Delegate Ken Plum was first elected to the House of Delegates back in 1978 and hasn’t faced an opponent in the last few elections, but he’s still out listening to what folks have to say and giving them an update on the work taking place in the General Assembly. This includes making it out to the League of Women Voters forum that was held at the Reston Community Center on October 13.
It might not sound like much, but several of the Republican candidates who are actually in contested races couldn’t even be bothered to show up for the various forums here in Fairfax County. In my opinion, this goes to show who’s genuinely more interested in interacting with the public.
With that in mind, Del. Plum said this will be a “watershed election year” and encouraged folks to make sure their neighbors get out to vote. Among the issues he highlighted were doing away with gerrymandering (he introduced legislation back in 1982 to get non-partisan redistricting and has been working on it ever since) and working to end discrimination in the Commonwealth of Virginia.
Ken also spoke about how Virginia should ratify the ERA and become the state that sends it over the threshold required to be written into the Constitution. “We’re way past time to get that done,” he said, “and I have a confidence that we’ll be able to do it this session.”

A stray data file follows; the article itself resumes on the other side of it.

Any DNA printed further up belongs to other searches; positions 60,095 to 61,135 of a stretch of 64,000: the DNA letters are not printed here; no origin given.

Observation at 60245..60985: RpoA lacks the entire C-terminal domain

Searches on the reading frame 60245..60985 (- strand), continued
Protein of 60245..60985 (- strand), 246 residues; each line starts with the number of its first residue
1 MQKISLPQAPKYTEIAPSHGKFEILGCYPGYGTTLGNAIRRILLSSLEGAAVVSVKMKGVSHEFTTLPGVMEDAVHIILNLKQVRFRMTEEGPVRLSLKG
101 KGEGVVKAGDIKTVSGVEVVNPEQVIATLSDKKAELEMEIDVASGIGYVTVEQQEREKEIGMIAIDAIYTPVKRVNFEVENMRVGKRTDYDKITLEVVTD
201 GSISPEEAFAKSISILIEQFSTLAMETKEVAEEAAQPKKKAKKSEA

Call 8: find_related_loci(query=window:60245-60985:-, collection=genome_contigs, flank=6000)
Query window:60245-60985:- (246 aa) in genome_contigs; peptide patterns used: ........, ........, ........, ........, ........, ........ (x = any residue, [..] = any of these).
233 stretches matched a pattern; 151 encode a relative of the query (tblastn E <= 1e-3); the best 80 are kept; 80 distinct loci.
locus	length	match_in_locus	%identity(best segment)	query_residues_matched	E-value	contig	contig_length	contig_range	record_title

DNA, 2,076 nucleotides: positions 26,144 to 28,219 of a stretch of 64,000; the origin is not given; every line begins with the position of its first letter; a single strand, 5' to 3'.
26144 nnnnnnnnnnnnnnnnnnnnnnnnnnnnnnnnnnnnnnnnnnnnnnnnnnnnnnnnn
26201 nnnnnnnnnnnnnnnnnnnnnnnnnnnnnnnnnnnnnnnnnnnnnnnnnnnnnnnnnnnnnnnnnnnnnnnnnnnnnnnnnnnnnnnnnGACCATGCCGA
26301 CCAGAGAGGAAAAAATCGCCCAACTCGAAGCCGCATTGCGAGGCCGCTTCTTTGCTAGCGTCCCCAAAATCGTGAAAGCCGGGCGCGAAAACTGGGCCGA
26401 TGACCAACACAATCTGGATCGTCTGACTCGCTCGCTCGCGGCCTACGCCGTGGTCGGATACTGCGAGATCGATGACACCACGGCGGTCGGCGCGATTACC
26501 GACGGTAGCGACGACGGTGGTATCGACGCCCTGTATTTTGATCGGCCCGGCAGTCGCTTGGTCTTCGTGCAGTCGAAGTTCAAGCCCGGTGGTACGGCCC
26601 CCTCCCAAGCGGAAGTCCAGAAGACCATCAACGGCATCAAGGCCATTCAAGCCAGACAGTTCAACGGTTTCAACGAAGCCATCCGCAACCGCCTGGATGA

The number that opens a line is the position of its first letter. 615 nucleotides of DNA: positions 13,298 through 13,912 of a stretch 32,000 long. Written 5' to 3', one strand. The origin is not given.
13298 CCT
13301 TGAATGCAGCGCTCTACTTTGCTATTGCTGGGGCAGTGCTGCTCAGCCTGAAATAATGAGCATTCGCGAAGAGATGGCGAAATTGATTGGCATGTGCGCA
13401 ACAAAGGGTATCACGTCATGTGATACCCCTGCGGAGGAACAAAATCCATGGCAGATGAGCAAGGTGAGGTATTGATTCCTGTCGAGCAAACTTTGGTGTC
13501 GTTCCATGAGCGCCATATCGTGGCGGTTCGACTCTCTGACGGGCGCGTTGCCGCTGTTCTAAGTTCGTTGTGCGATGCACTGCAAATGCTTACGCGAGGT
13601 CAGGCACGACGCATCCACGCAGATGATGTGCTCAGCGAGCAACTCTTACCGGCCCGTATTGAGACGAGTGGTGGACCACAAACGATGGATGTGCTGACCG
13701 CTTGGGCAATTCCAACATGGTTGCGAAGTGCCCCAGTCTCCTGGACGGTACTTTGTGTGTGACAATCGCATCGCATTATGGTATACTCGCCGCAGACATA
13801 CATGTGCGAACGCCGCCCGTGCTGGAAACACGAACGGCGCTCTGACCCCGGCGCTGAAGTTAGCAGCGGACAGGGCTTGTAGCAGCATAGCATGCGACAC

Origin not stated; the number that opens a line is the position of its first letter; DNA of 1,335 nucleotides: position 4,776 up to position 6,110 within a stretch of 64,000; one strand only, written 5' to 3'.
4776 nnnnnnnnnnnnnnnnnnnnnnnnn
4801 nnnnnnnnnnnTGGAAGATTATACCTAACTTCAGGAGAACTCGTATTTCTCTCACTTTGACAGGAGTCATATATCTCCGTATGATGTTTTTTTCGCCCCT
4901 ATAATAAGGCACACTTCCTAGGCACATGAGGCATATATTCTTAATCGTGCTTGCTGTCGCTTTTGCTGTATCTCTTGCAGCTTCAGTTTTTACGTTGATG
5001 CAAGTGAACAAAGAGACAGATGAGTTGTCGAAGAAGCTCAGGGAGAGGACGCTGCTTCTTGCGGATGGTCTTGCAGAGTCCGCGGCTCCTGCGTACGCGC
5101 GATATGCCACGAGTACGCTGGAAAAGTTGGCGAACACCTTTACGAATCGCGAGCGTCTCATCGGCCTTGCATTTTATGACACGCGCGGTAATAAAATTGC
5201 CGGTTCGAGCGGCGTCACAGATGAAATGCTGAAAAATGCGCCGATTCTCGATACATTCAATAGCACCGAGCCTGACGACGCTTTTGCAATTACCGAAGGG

Of course, the epidemic of gun violence facing this country has also been one of the major issues in this year’s elections. It’s become especially noticeable how even after we saw a mass shooting in Virginia Beach, the Republicans have refused to even consider any reasonable reforms to help end gun violence. Speaker Kirk Cox even let the NRA set up a war room in his conference room at the Capitol, for instance, and went on to adjorn a special session on gun violence after 90 minutes. The Republicans made sure there was a vote to pay themselves, but refused to even have a discussion on gun violence.
These tactics have frustrated members of the general public and Ken highlighted how this has been going on for years in the General Assembly.
“The notion that somehow the 2nd amendment stands in the way of us having gun safety laws, that’s not the case,” Del. Plum told the audience. “I’ve been putting in the bills for universal background checks for the last six years and that bill has still to get a vote out of committee. That’s because the committee is stacked against it so that we won’t be able move forward on that.”